I don’t really have any anymore. There’s sort of permission-givers, people who showed what could be possible. David Bowie’s fascinating and I really admire the insatiability he made everything he wanted with. Arthur Brown literally mesmerised me. I met him once and he did what he called a “guided meditation” with me where he kinda hypnotised me into finding this kind of place of clarity but it was outside everything and ridiculously calm. I can still access that place when I need to so he really left me with something. It’s impossible to explain really. He seems to have spent years learning mystical Know-Thyself type techniques that were actually really effective so I wouldn’t be averse to pursuing that path more thoroughly at some point.
Do you have any pets? Yes, a Chinese dwarf hamster called Bobbi. In an ideal future, I’d have loads of goats because they’re my favourite. Mischievous little bastards, my spirit animal.
Who would you want to play you in the film of your life? Jack Nicolson
Vinyl, CD, Download or stream? Vinyl’s lovely but streaming’s easy, especially for finding new things on a whim. There’s been some pressing issues with our vinyl but it should be available soon and I’d like to think it’ll give a proper vinyl experience because that’s how we put it together.
Tell us about your latest album? It’s called Co-Morbid and we released it through Louder Than War Records in September. It took a long time to finish for various reasons so I feel quite distant from it now, to be honest, but it was written around themes of interpersonal conflict and fracturing yet we tried to make it snappy and poppy at the same time. The songs are kind of pop songs but seasoned with despair and madness. We designed the tracklisting to be like a traditional A-Side and B-Side we’ve called Empty and Full that’s supposed to take you on a journey through dark emotions and back again. A lot of people seem to love it so I’m glad it’s turned out to chime with people who’ve heard it.
Who would be your dream collaboration? Mozart because he was batshit and I think it would never work so it’d be interesting to see what happened. I’m really enjoying The Human League again at the moment and Phil Oakey’s been to a few of our gigs and seems to like us, I wouldn’t be averse to working with them on something poppy yet disturbing.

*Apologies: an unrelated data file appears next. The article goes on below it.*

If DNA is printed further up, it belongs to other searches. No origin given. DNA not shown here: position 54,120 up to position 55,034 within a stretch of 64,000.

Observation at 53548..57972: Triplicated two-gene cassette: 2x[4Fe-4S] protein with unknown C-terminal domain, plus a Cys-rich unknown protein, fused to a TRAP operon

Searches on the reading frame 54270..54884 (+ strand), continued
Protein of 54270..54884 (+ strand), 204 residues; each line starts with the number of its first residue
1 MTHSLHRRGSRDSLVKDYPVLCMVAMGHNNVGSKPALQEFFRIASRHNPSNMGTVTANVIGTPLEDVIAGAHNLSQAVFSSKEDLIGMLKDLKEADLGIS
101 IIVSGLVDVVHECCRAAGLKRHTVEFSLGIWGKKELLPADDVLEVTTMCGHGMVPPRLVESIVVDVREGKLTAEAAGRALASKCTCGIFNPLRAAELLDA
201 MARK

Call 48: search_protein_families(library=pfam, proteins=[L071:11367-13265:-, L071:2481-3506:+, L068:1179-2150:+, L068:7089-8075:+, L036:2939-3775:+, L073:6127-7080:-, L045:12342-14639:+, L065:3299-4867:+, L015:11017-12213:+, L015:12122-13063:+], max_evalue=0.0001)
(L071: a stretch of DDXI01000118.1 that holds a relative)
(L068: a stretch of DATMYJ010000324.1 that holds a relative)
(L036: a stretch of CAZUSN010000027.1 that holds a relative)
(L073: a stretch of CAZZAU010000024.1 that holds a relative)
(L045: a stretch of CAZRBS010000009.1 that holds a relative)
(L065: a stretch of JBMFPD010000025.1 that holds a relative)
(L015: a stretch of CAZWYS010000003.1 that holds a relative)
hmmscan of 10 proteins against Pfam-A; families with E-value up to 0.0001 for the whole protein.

When was the last time you cried?
Quite recently but I was on a speed comedown and everything was making me emotional, I think it was watching the news that tipped me over.
What’s the best cover version you have ever heard? The Human League’s ‘You’ve Lost That Loving Feeling’. It takes the melody and chords and just utterly runs with it taking it somewhere totally unexpected. Glasvegas’s version of ‘Be My Baby’ too, it sounds really raw but sort of sparkly at the same time.
What’s the strangest thing that has ever happened at one of your own gigs? In a not really thinking about it properly way, I threw a solid wood skull into the crowd at a festival. Luckily someone caught it but I was warned afterwards that it could have knocked someone out and I’d have been in a lot of trouble. We’re not a band that wants to physically injure people who’ve come to see us so I’ve been more careful with heavy projectiles since then.
Have you ever been starstruck? I was once starstruck by our guitarist Muzz when he played a gig with his previous band Artery. He came to talk to me afterwards and I couldn’t speak because I was too in awe, which was strange because we did know each other. I’d had a huge amount of ‘shrooms so that might have contributed but the gig was amazing all the same, other people who hadn’t taken shrooms said it was too.
What is your culinary speciality? Mashed Potizza; it’s a pizza with a mashed potato base. I love cooking anything veggie, really.
The Royal Family: should they stay or should they go? Some people really seem to like them but I can’t see the appeal; they’re like a less accessible version of Made In Chelsea. I think if you want garish pomp and ceremony you should go and see Elton John or live in North Korea.
If you could change one law, what would it be? I’d legalise fox hunt hunting making it fine to chase after fox hunters with dart guns and gradually give them body modifications turning them into foxes. I started a petition for it on change.org.
God is in the TV is an online music and culture fanzine founded in Cardiff by the editor Bill Cummings in 2003. GIITTV Bill has developed the site with the aid of a team of sub-editors and writers from across Britain, covering a wide range of music from unsigned and independent artists to major releases.